In spending time on the Earthquake page I am administrating (hate that word) on WikiPakistan, (see previous post), and monitoring what has been happening around that whole mix, I had the following outburst on a mailing list I am on.
In Pakistan, for direct, on-the-ground information, about the best sources are Lahore and Karachi's "Metroblogs" at:
If you want to see a Muslim nation come together in a time of need; a nation that others have dismissed as a "failed state" and one of the "Least Developed Countries" and on and on, read those blogs. This disaster has brought Pakistan and Pakistanis together like never before. (One poster on one of those blogs pointed out Pakistan's winning of the '92 World Cup of cricket as the only other time he felt a similar spirit).
And in this day and age, there is much talk about "secularism"--and the "Islamic Republic of Pakistan" is often under discussion in that context. But think about this:
Take as one example, Canada, arguably is one of the shining examples of the success of secular, liberal democracy. (I mean that without sarcasm; I have come to have great respect for that country and its social order.) But on the list of charities provided by "Foreign Affairs Canada" on their website for Canadians to consider donating to, 10 were based on one religion (never mind which one; I'd be raising the issue if they were all Sunni Muslim agencies approved by my mother); one's address doesn't work; and the 12th was the Red Cross.
On the other hand, we have Pakistan, so often in the news in connection with religious fanatics. And which is the Pakistanis' favorite charity--to a man, woman and child around the globe? Who do the denizens of this "breeding ground of terrorists" turn to in our time of need as our FEMA, our Salvation Army, our Red Cross, and our Mother Teresa rolled into one? Not a religious organization. Just one founded and run by an simple, God-fearing, unassuming, plain-spoken man in rubber slippers and basic kurta-pyjama (the dress that is the origin of our modern sleepwear, our pyjamas) who often drives the ambulances himself. We turn reflexively to the Edhi Foundation and Abdus Sattar Edhi. A man that is no Jamaat-i-Islami leader, no Franklin Graham, no Mother Teresa-equivalent. (And believe me, we have those, too.) Just a volunteer worker who now heads an organization that, as unassuming as its founder, and to the frustration of thousands of expats over the last few days, still does not have an official website touting, for example, that they run the largest volunteer ambulance service in the world, or asking for money. For information on the man and the organization, see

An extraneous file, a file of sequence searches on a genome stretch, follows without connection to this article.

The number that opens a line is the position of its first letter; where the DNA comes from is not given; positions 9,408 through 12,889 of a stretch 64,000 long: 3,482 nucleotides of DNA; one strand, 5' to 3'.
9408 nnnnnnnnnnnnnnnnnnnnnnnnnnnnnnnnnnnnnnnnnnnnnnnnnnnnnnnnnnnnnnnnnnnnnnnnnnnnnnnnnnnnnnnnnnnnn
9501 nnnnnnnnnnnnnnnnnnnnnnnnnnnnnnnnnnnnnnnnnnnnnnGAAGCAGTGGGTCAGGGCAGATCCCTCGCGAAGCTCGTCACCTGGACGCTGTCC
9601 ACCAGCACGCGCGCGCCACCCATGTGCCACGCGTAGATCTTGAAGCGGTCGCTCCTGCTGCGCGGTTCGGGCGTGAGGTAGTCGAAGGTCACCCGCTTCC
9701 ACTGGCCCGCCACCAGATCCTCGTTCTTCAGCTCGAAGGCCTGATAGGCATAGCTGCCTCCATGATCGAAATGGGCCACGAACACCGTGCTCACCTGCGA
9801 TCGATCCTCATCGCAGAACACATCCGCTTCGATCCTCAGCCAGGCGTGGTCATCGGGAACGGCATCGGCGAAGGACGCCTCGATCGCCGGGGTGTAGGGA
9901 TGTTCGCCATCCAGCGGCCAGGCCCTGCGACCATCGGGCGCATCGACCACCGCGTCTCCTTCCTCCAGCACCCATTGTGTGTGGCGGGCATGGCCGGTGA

The rest of us mortals are demeaned devils (and I do mean that in the theological sense) compared to this man--a man who has, over the years, run afoul of every religious and ethnic organization in Pakistan--probably bar none--with his simple-minded insistence on doing the right thing; whether it was providing decent burial for the bodies of heathens, or putting a cradle outside the Foundations' Welfare Centers for abandoned/unwanted children. In the troubles that have engulfed that region over the last three decades, it was often the shield of an ambulance with the Edhi name on it behind which innocent bystanders were shepherded to safety--including at least once in this writer's life. And again this was often unsung: in my own case, it was amusing to hear on the BBC that evening that the Police had apparently rescued us.
That is humane leadership. And that's what matters in the end. As far as I am concerned, Edhi--often referred to by Pakistanis as "Maulana Edhi", a title reserved for the most respected of religious leaders and which literally means "My Lord"--is living proof that terms like "secularism" and "Islamic Republic" are distractions from the real work, that of doing well by the rest by His Creation.
And, to quote the Jewish sage, "the rest is details", or, in the words of an Urdu--the official language of Pakistan--poet:
(the only (true) creed is the creed of the heart; all else is heresy)